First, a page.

Thursday, January 31, 2008

Job Opening

We have a job opening for a C# developer on our MG-ALFA development team. If you're interested, contact me soon.

Executing code in another app domain.

Recently, we found out that the Infragistics controls we're using have some bugs in them that cause them to never be garbage collected once you've used them in your code. There doesn't seem to be any resolution short of asking them to fix the bugs, as the bugs are related to their code adding event handlers for receiving notification of changes in the office 2007 themes container (their internal class).

Anyway, we figured out that there isn't any workaround for this short of modifying and recompiling their code or waiting for them to fix their bugs. Since we don't have time for that, and it represents a HUGE memory leak in our application (each time our form is opened and closed, the UI sucks up 30-50MB of additional memory!)

So, our solution, you ask? We first built an out of process approach to executing our UI via IDispatch implemented in a out-of-process .EXE COM server. This was a fair amount of work and was a really cool project in and of itself. If you're interested in it, let me know and I'll tell you how it works. Unfortunately, due to changes in windows rules for window activation and some plumbing issues, it turns out that the out-of-process approach won't activate the window when it starts up, and short of doing some really nasty hack, there isn't an easy fix for that.

When we figured the out-of-process solution wasn't really the best answer for our problems, we decided to investigate further. Once we determined that the leak was on our .NET side of the fence (our .NET UI is called by a Dyalog APL-based user interface via their .NET interop support), we decided to investigate the .NET side a bit more. That's when we found that it was a leak caused by the Infragistics controls.

I did a proof of concept that created a separate AppDomain, called our NUI, and then shutdown the app domain. This seems to fix our memory leak problem as all memory associated with the app domain is freed (at least it seems to be). It turned out to be much harder to get this working than I had expected. In theory it's quite easy, but we have several deployment issues that make it very difficult (we can't put our DLLs in the GAC, and our application DLLs are not (and can't be) in the same folder as the 'application base' (because the base application that creates the main app domain is Dyalog.exe or DyalogRT.exe and we don't want this in our application folder).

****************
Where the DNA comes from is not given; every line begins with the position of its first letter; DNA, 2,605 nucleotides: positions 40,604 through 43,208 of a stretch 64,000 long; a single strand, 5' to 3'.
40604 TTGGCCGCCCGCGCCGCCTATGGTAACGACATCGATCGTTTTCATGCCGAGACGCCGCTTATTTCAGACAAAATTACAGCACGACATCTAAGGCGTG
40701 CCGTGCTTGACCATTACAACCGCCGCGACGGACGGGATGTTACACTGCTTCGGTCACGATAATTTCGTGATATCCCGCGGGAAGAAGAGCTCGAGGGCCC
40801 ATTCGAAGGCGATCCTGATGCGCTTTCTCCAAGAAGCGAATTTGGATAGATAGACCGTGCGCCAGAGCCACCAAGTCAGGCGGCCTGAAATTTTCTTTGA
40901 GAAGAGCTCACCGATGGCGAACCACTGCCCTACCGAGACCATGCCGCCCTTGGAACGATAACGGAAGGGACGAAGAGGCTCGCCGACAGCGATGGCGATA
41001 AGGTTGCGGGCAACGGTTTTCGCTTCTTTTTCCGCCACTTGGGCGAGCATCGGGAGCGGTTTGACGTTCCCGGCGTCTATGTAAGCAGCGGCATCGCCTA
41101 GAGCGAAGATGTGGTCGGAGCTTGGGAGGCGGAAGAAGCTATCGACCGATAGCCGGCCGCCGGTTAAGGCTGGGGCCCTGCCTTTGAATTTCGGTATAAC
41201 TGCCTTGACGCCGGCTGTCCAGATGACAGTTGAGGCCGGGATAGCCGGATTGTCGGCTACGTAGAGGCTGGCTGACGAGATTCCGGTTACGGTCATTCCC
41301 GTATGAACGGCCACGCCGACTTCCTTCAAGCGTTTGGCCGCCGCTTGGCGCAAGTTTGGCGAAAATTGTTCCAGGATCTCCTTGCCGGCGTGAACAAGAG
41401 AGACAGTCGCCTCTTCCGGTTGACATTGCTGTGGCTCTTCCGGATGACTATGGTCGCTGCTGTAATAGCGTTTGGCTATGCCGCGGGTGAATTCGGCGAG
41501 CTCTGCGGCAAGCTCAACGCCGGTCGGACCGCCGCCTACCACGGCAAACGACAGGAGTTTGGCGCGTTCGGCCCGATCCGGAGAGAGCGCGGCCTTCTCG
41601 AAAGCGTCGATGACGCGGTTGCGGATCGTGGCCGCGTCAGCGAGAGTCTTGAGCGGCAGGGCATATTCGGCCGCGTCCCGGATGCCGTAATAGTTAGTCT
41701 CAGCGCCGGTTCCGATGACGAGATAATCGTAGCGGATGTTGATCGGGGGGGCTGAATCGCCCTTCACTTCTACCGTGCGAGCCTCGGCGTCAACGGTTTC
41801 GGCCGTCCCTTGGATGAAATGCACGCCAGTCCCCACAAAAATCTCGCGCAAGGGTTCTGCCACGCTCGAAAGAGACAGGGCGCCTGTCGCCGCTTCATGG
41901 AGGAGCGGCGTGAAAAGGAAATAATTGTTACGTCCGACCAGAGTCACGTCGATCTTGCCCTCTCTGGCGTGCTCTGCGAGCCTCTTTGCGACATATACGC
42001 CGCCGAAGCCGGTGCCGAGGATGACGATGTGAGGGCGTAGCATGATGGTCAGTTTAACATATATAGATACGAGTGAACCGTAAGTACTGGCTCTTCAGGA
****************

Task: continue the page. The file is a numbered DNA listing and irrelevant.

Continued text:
The process goes something like this:
1) create an app domain
2) load our assembly into the domain
3) create a serializable object with our arguments for the call to the assembly
4) call to the assembly (serializing the arguments) (blocking call)
5) the assembly returns from the call, returning the results in a serializable object
6) the calling code deserializes the object and continues as it normally would.

The problems in this are: (2) finding the assembly; (3) making the serialized object's assembly available to the target assembly; (4) getting a reference to a MarshalByRefObject to make the call against; (5) loading the results objects assembly in the source app domain.

The main issues are loading the assemblies on the caller's side, rather than the target side, amazingly! It seems like this should be the easy part, but for some reason the remoting infrastructure isn't smart enough to realize that the assemblies are ALREADY LOADED!

Anyway, the basics are like this:

  1. create an object that derives from MarshalByRefObject. Put this in an assembly that you don't mind having loaded in both app domains.
  2. define a method on this object that does the work you want done.
  3. make sure that the objects you pass to and from the method are marked Serializable (and can be serialized and deserialized - you can test this by using the BinaryFormatter to write and read the file to/from a stream).
  4. create a method somewhere in your main app domain that does the following:
    1. packages the parameters into the serializable objects
    2. creates an app domain using AppDomain.CreateDomain. We also pass a different appbase that is based on our assemblies' locations.
    3. sets up an event handler on the current app domain's AssemblyResolve event (this is only necessary if you can't get the app domain to properly resolve your assembly and instead your object comes back only as MarshalByRefObject, instead of what you expected).
    4. call CreateInstanceAndUnwrap on the target app domain, asking it to create an instance of your MarshalByRefObject derived object.
    5. cast the object from CreateInstanceAndUnwrap to your target object type.
    6. Call your method.
  5. Put code in the method handler (if you need it) for your AssemblyResolve event that iterates through the loaded assemblies and returns the one that was requested, if it matches by name. ResolveEventArgs.Name should be matched against Assembly.FullName. My code looks like: